After reading this, you may be thinking, “isn’t there an easier way?” A service like Altaro Office 365 Backup allows you to recover from point-in-time snapshots of an inbox or other Microsoft 365 content. Having a service like this when you get that urgent call to recover a mail from a month ago can be a lifesaver.

Summary

Users can recover most deleted email without administrator intervention. Often, deleted email simply sits in the Deleted folder until manually cleared. When that occurs, email enters the ‘soft-deleted stage,’ and is easily restored by a user within 14-days. After this period, the item enters the ‘hard-deleted’ state. A service administrator can recover hard-deleted items within the recovery window. After the hard-deleted state, email should be considered uncoverable. Policies can be applied to extend the retention times of deleted mail in any state. While administrators can go far with the web-based administration tools, the entire recovery process can be scripted with PowerShell to customize and scale larger projects or provide granular discovery. It is always a great idea to use a backup solution designed for Microsoft 365, such as Altaro Office 365 Backup.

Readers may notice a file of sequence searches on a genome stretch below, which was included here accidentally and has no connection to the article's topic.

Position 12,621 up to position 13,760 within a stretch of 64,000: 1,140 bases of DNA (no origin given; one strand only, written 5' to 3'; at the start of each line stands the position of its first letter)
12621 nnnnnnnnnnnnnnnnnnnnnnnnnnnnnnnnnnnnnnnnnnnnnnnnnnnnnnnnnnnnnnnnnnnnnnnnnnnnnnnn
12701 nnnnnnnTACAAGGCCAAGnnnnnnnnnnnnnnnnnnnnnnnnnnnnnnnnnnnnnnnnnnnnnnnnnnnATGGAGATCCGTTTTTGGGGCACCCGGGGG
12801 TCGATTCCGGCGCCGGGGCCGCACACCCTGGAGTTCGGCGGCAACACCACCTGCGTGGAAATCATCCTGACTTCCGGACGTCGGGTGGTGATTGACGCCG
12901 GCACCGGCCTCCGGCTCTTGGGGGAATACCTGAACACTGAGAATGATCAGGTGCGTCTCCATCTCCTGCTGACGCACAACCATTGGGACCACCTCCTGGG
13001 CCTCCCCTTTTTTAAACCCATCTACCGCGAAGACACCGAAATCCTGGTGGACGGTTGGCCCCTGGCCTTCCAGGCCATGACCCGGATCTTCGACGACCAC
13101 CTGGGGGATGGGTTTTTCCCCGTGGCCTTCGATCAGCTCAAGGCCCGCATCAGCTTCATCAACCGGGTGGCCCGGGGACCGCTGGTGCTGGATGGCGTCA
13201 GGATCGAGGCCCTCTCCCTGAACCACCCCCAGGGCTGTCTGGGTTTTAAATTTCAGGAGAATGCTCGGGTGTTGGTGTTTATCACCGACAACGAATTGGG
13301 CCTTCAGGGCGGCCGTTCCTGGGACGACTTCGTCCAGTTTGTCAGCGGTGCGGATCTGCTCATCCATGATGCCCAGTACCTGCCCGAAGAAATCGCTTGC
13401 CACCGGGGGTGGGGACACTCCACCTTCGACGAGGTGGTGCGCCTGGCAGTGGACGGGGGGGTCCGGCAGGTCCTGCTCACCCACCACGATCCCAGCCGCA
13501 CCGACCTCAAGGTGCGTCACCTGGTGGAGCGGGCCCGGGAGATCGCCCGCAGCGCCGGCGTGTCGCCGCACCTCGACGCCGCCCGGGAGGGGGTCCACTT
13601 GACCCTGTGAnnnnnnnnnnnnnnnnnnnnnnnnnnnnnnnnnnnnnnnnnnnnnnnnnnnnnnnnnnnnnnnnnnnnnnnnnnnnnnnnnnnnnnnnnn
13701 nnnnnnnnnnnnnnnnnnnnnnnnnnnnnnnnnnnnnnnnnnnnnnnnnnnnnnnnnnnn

Finally, if you haven’t done so already, remember to save your seat on our upcoming must-attend webinar for all Microsoft 365 admins:

Critical Security Features in Office/Microsoft 365 Admins Simply Can’t Ignore

Is Your Office 365 Data Secure?

Did you know Microsoft does not back up Office 365 data? Most people assume their emails, contacts and calendar events are saved somewhere but they’re not. Secure your Office 365 data today using Altaro Office 365 Backup – the reliable and cost-effective mailbox backup, recovery and backup storage solution for companies and MSPs.